Note on the Logic of the Classical Curriculum

The Logic of the Classical Curriculum

Mid-size ante-bellum college by faculty (4) and enrollments (80)
25 freshmen – all in same section with one tutor teaching G/L/M/R
20 sophomores – ditto
18 juniors – professor & president
17 seniors – professor & president
Components:
4 classes per year a day/2 semesters a year – 32 courses in all
Saturday morning classes —
Minimum of 4 instructors with four courses daily to teach
All classes in 1st and 2nd year taught by single tutor – 2 sections of a class

Subject

# Courses

Timing

Instructor

Greek Lang/Lit

8

All 4 years

Tutor
Latin Lang/Lit

8

All 4 years

Tutor
Mathematics

4

First 2 years

Tutor
Rhetoric

4

First 2 years

Tutor
Natural Philosophy

4

Last 2 years

Professor
Ethics/Hebrew

2

Last 2 years

President
Electives*

2

Last 2 years

Adjuncts for hire

*Modern European languages; a specialized science (geology; botany); political economy….

Administrative/scheduling  simplicity;
Instructional expertise minimal – that of a recent graduate (which tutors often were)
Instructional supplies minimal – library/labs not required
Curriculum decisions in the hands of the “grown ups”
Generational continuity
Conducive to class unity/bonding

Classical education a gentleman’s badge; not entirely irrelevant in the professions

Yale faculty rationale – contrast between “furniture” of the mind and “discipline” of the mind;
Greek and Latin good because they are hard….     [like Calculus??]

 

 

Critique of Required Classical Curriculum

General Public – saw no practical/occupational utility in studying “dead  languages” for agriculture or commerce

More educationally informed public – Left no room for new subjects à history/English literature….

Precluded students going deeper into study of any subject, including Greek and Latin, as part of college-going; progress at the rate of the slowest students, the least advanced instructor

Students complained of having no choice/say in the matter

 

The problem with expanding choice/increasing electives
Administratively burdensome; more expensive; requires student body of a threshold size
Required larger and more variously trained faculty; bigger library/labs
Problem of matching available electives and student interests

The Appeal of Electives

For Some Faculty
Those with specialized training (as in Germany) could teach at the edge of their training, not elementary aspects; could link their teaching to their ongoing studies in a given subject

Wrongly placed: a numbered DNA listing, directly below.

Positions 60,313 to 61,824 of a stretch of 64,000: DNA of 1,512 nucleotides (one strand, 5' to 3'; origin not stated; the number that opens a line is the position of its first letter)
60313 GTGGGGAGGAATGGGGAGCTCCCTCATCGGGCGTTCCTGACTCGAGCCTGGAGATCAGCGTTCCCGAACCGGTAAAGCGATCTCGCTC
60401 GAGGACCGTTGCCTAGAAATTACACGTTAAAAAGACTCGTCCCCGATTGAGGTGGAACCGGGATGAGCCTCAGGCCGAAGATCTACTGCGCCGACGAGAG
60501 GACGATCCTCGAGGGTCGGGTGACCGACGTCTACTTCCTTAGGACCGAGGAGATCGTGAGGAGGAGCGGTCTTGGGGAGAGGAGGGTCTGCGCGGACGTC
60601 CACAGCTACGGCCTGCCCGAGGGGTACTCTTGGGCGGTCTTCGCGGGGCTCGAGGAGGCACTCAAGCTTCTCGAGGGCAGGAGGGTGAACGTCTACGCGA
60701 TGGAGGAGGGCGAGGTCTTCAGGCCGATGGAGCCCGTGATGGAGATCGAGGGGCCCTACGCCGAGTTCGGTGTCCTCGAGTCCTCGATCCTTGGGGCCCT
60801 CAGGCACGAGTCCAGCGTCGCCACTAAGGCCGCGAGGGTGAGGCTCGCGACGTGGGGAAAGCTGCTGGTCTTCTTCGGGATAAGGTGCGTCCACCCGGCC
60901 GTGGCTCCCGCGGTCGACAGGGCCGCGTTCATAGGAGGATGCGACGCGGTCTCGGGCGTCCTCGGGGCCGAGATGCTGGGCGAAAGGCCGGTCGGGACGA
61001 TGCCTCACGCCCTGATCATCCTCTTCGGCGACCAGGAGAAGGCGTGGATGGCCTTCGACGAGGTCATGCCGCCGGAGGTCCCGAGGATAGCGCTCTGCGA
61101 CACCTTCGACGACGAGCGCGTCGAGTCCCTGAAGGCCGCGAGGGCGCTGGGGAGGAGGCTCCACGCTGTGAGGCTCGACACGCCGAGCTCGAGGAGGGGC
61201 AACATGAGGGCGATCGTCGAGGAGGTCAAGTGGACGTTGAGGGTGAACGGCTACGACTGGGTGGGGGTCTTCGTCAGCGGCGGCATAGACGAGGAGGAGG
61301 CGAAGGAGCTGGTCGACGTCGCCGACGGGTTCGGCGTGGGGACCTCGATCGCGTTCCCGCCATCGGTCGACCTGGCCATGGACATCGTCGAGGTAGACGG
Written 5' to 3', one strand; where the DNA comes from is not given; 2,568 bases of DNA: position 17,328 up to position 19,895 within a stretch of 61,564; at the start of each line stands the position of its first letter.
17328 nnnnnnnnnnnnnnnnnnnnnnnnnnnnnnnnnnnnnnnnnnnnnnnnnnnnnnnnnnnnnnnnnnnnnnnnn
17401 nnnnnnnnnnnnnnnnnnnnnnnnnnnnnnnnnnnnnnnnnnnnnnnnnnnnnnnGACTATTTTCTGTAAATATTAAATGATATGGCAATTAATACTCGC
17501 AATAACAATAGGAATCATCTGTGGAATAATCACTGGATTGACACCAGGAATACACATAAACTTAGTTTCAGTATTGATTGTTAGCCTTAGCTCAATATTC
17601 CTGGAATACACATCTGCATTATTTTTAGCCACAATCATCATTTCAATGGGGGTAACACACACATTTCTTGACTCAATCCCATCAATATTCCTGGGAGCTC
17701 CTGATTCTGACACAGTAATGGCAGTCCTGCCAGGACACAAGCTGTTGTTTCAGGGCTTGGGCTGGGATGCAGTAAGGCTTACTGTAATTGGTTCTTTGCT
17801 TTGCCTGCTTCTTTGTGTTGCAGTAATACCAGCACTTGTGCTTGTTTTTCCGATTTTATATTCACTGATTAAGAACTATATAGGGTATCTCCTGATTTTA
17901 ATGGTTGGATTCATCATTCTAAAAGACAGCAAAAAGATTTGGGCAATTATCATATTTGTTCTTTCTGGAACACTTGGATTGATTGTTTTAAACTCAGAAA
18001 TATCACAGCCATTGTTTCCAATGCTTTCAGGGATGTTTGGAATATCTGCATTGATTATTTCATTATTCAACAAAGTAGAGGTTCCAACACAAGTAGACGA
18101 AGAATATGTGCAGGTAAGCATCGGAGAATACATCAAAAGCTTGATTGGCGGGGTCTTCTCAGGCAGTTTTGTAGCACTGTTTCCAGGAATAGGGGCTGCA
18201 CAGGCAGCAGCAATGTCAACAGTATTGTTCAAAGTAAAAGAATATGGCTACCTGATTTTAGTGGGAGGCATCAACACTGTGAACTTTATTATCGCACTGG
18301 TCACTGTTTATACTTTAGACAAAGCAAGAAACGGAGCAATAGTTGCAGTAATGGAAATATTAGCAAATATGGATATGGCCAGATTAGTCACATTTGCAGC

Those who thought of themselves in terms of their subject – not as “teachers of youth”
Would become professors only under these terms

Could expect to teach students who had an interest in the subject, not because it was required and/or
because their buddies were taking the course

Elective system makes its first inroads at Harvard in late 1830s:
— President Quincy sees it as a way of breaking up class “combinations”
— Trustees have the financial wherewithal; donors pushing specialized study (Abbott Lawrence)
— Sufficiency of trained scholars in Boston ready to teach their specialties

Benjamin Peirce – Mathematics and astronomy
Louis Agassiz – geology and paleontology
Asa Gray – botany

Stalled at Harvard after JQ left in 1845 until revived under Charles W. Eliot after 1869
Eliot comes to be identified with the elective system à moves to make nearly all Harvard courses optional by late 1880s

Yale held back by its identification as chief champion of the classical curriculum
organize a separate scientific school after 1847;
In 1870s, Yale’s President Porter debating Harvard’s Charles William Eliot on elective system

Columbia – President Barnard tries to open the curriculum in late 1860s; encounters trustee opposition; most CC undergraduate courses into the 1880s prescribed.
Despite presence by 1860s of several European advanced trained faculty; they pursue their specialties as part of Columbia’s growing number of professional schools (mines/Law/Political Science…)

Cornell –1869 — Pledge to offer instruction in any subject where there is interest….

Johns Hopkins – 1876 — Originally conceived as not having any undergraduates – a faculty of scholars/specialists and teachers of those graduate students who would succeed them as scholars…

Last updated; February 8, 2014
ram31@columbia.edu

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